Ahead of Car Design News’ livestream discussing software and the future of automotive design, we have a quick chat with Luka Lenard UX/UI design manager at Bugatti Rimac
Thanks to ever-evolving technology, designers are better connected to the consumer than at any point in automotive history. Data gathering on consumer behaviour is helping identify their changing habits and needs, allowing designers to respond and make decisions while alleviating risk. But how is this connected world changing elements of car design like UX and the focus on technology? Car Design News spoke to Luka Lenard, UX/UI design manager at Bugatti Rimac about how data informs the user experience.
Car Design News: How do you create a user experience that is unique – what are the key challenges, and what are the things designers get wrong?
The user experience is highly dependent on the user, as the name suggests, and when you have a unique user, as we do, the product becomes unique as well. We let our creativity run wild and make it usable and approachable to the user later. The hypercar segment and low volumes also give us the opportunity to take a different approach when decision-making.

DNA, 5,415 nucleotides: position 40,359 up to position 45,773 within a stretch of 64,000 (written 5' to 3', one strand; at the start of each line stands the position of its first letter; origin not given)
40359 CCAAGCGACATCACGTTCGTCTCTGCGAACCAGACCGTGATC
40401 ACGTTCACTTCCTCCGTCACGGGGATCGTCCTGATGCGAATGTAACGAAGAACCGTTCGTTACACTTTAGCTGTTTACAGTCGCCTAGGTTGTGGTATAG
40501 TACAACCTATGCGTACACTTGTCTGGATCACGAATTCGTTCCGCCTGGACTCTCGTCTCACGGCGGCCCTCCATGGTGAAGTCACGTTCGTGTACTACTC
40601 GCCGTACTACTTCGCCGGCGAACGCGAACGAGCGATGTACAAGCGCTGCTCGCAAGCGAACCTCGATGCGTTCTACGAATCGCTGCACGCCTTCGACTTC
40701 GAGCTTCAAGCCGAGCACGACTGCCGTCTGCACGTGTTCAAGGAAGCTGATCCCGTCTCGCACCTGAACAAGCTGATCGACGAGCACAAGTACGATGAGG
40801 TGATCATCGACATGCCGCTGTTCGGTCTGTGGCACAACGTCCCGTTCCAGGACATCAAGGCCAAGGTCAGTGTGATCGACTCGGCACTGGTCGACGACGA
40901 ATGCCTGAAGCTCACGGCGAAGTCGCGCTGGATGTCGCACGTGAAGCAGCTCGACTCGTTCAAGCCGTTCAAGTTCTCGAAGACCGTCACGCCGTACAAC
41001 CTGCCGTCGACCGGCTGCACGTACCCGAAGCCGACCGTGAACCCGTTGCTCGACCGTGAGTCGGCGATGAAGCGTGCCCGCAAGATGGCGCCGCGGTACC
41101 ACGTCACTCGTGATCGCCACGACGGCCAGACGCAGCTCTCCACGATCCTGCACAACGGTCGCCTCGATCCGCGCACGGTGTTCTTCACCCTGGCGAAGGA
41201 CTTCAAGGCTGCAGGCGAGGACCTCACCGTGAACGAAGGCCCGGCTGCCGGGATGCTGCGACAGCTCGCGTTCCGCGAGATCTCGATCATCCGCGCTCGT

CDN: What role does data play in informing how you design UX?
Luka Lenard: Collecting data about your user is extremely important. It is hard to create effective experiences if you do not know the users’ needs. When you have the correct information, you understand what to design and how to present it. When validating your products, data collection is the most crucial, it will make or break the final design.
CDN: Have we reached ‘peak screen?’
LL: That would depend on the segment you are targeting. If we are talking about autonomous passenger vehicles, the screens will play a crucial role, and we did not reach a limit there. On the other hand, the hypercar segment would benefit from fewer screens. There should be a balance between physical functions and screen real estate.
CDN: If not, why not? And if we have, what will come next?
LL: As mentioned in the case of autonomous vehicles, the screens are the main source of entertainment, advertisement and work while travelling. When talking about the hypercar segment, screens are less significant. Because of the high-performance aspect of the cars, the usability of physical functions comes through. A good balance and a combination of physical controls and screens are necessary.
CDN: Do you see interior trends such as ‘digital detox’ taking hold and what will that mean for UX design?
LL: I am not sure that this is the case. It seems that we are moving away from screens, but all new products are increasing screen real estate. As technology is evolving and there are more functions in cars, UX is becoming more significant. We are trying to balance the physical and digital aspects of the vehicle with safety, ergonomy, usability and performance. We must take care that we do not push the full scope of technology to the screens but create a balance.